Because, look, I see the efficiencies in a process where the people most familiar with the subject matter are the ones who draw up the relevant legislation, even if those people are not members of the legislature. But let’s not pretend like this process is perfect. And let’s definitely not pretend like the legislature proposed this legislation, which — to be fair — no one involved is actually pretending, but it is what people assume when they hear proposed amendments are going to the Delaware General Assembly for passage, and for that, I don’t think you can blame them. They are outsiders, and as Delaweareans, ngl, I think the tendency is to chuckle at them, to say that, like parents, “they just don’t understand,” but I think we also have to consider that perhaps they actually do understand, and that the way things happen here is in fact problematic in ways that actually require reconsideration.
But given that this post was simply intended to give you a quick round-up of some of the most interesting things happening in the Delaware Court of Chancery recently, I’m not convinced that litigating some of the most fraught and complex socio-political issues of the Great First State’s Modus Operandi is on the agenda for this evening, so let’s, you know, move on.
By moving on, I’m going to run headlong into the void that is Vice Chancellor Laster’s follow-on masterwork in the New Enterprise Associates case, which I tragically have not even had time to process yet, beyond the interesting nested threads by the dueling members of the commentariat, Professors Talley and Lipton over on Twitter. This opinion puts VCL at over 250 pages issued in under seven days, which is frankly both inspiring and demoralizing, the latter only in the sense that it is so utterly unfair that life is too short for me to properly keep pace with writing as much as I would like to write about what Laster writes about and yet still have time left to do literally anything else.
Somehow on Monday, while navigating multiple rounds of redline edits with the parties in the AMC matter, Vice Chancellor Zurn also managed to run an excellent first day of PLI’s Delaware Law Developments 2023: What All Business Lawyers Need to Know, which we previewed in our April 20, 2023 edition of the Long Form. VCZ took over for Tamika Montgomery-Reeves when she stepped down to ascend to the bench on the Third Circuit and left her post as the chair of the Delaware Law Developments panel at PLI, and Vice Chancellor Zurn did a formidable job filling her shoes. While juggling all of those balls in the air, VCZ also somehow put out an opinion in the Edgio matter on Monday, which we are covering in Friday’s edition of the Long Form. Ann Lipton did a Twitter thread on it for those in the weeds on the Corwin issues at play.
For those of you bored to tears by all this case law way down in the weeds, don’t worry, I’m coming back up to the surface for you! And a year from now, you’re going to understand so much more of this stuff that you’ll be begging me for the details on how the Corwin issue played out, and you’ll get the void joke in the New Enterprise lead-in because you’ll be familiar with VCL’s prior opinion in the case, and I know it’s a common refrain of mine, but I swear, it’s gonna be grand. I mean, truly, it already is, ain’t it?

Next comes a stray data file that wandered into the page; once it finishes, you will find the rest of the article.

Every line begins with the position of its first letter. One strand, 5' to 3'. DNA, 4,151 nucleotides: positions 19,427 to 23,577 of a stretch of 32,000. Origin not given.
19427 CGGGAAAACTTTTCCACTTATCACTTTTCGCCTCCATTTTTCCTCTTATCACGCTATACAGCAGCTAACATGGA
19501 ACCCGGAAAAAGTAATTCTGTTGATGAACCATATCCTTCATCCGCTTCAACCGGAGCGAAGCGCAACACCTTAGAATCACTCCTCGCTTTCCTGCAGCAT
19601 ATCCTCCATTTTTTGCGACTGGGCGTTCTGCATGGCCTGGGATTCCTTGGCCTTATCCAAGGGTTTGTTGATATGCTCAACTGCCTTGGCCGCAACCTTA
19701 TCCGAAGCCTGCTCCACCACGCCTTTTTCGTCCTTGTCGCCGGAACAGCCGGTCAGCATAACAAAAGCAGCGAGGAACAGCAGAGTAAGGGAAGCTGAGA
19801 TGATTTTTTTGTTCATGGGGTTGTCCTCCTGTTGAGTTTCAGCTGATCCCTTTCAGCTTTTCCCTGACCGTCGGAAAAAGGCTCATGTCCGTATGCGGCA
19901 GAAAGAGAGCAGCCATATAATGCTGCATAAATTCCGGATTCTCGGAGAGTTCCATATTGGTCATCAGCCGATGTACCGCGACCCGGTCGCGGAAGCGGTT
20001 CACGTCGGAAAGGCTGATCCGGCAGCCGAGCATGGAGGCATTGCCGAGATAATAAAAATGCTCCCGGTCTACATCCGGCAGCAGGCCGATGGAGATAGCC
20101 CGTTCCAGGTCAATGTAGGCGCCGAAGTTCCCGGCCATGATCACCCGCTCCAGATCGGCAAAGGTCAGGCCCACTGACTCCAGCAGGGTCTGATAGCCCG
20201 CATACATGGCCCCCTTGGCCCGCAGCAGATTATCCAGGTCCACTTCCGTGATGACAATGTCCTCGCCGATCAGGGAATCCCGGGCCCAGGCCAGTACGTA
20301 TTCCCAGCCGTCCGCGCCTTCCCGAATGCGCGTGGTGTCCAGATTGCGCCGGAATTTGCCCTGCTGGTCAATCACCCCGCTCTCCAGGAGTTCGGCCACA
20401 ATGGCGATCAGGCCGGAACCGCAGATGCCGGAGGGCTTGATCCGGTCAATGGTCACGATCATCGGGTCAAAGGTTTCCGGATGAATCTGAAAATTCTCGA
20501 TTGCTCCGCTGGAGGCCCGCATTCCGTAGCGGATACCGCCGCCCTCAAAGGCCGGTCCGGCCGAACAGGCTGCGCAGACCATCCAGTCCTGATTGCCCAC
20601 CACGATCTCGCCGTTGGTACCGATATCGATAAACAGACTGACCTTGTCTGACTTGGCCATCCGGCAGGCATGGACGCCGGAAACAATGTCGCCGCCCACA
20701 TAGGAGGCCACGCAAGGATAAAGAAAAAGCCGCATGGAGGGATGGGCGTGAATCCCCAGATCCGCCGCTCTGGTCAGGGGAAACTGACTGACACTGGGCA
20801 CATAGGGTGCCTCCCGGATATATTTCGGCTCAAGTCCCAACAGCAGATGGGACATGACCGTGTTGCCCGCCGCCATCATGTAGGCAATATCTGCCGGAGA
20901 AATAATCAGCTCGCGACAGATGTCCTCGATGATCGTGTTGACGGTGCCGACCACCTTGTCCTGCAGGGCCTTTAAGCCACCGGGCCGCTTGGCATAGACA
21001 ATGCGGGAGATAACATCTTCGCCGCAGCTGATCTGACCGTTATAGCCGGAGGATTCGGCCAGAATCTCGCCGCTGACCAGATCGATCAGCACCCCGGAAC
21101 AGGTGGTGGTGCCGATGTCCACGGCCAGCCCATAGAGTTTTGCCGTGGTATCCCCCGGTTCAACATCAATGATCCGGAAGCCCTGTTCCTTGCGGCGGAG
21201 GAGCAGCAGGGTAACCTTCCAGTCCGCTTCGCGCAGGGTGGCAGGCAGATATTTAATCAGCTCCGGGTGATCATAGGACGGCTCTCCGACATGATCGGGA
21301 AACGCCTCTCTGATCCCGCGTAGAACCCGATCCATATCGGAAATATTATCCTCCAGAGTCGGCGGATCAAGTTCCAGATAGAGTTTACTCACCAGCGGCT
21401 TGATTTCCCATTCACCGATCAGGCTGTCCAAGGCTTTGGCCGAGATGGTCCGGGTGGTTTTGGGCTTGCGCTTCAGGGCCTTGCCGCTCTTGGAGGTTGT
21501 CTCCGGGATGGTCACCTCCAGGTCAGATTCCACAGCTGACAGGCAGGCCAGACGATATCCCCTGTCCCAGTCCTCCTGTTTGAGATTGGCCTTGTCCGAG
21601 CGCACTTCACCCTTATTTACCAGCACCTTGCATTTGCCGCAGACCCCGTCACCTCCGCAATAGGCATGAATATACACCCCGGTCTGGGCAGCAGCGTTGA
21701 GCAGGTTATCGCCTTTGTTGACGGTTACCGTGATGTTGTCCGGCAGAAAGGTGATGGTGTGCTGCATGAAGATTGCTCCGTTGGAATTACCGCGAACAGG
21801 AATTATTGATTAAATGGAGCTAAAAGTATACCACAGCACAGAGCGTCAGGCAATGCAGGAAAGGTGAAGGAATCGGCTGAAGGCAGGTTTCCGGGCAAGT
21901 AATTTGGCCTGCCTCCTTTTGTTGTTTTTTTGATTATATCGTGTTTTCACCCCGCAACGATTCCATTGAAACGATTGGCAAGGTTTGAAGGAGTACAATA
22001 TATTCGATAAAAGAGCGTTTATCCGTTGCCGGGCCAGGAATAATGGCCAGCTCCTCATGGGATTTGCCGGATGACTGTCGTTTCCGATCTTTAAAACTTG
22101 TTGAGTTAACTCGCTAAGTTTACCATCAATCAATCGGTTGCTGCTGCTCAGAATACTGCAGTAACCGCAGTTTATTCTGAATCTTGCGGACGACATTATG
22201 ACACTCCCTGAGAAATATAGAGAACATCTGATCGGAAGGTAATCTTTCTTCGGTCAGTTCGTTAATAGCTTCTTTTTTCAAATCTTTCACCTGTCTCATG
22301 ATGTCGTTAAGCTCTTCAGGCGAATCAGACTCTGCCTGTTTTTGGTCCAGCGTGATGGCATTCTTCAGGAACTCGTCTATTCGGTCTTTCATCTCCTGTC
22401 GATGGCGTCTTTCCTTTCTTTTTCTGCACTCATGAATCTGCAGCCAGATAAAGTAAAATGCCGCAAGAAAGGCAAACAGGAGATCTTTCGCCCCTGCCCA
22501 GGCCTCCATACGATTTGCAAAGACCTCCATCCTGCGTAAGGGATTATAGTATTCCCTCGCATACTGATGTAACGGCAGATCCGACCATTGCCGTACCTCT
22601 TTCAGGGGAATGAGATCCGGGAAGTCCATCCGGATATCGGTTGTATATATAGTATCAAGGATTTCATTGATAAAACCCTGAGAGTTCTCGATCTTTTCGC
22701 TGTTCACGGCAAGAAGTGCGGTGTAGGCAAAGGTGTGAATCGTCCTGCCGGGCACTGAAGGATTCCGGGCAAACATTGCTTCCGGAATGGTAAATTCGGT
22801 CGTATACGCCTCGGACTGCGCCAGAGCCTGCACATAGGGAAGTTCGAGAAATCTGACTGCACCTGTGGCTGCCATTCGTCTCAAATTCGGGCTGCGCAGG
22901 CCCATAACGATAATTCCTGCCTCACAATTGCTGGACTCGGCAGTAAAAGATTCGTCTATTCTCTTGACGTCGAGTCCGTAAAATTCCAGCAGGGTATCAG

Here’s one piece of fun administrivia for the Twitterati — my favorite non-substantive moment at Monday’s PLI event was when Ryan McLeod talked about wearing his mDAU shirt from TCD and a little halo appeared over my head IRL because I gloated so hard. It’s the dumbest, weirdest thing how happy it makes me when people wear our merch and then send me messages about how happy they are to wear it and spread the gospel of the Delaware Court of Chancery out to the world. This baby is still one of my favorite models (also my favorite clothing item name). But I mean, just look at that face.
Ok, enough trips down merch memory lane, let’s take a quick look at what else we’ll be covering in the coming weeks from what's happening around the Courts, in addition to the AMC coverage coming up this weekend.
Elon’s $55 billion compensation package case — supplemental briefing update
Coinbase derivative complaint and a primer on derivative litigation
Luigi Crispo’s mootness fee application and motion to compel discovery
Fox Corp. derivative litigation in the wake of the Dominion settlement
The past few weeks in the Court of Chancery have seen incoming new litigation involving: PTON 0.00%↑ COIN 0.00%↑ FOX 0.00%↑ MRC 0.00%↑ TRIP 0.00%↑ GETR 0.00%↑ ML 0.00%↑ CUTR 0.00%↑ JCI 0.00%↑ POWW 0.00%↑
Additionally, there have been cases filed involving OptionColors Capital, Mountain Crest Capital, KKR, Cross Pond Renewable Ventures LLC, Protean Advisors LLC, Sentinel Global Partners, Moneylion, Inc., and even some Square Mile Poultry Preferred and Poultry Ownership LLP companies that appear to have nothing at all to do with chickens.
Then there is Buzzfeed, Lottery.com, Stitch Fix, Inc., and the advancement cases involving both Charlie Javice and the former Twitter executives, who are also still awaiting their golden parachutes, just to name a few of the items coming across the docket in the last few weeks. And this is just scratching the surface. And these are just the ones with interesting people and names, to say nothing of the ones with fascinating legal issues but lesser-intriguing personalities. There’s truly an embarrassment of riches.
Cast your votes in the comments. In addition to the above list, what else would you like to see us dig into and cover in more depth?
See you around the interwebs, and if you’re on Bluesky, find me there. If you need an invite, send me an email at email@example.com with a good pitch, and I'll do my best.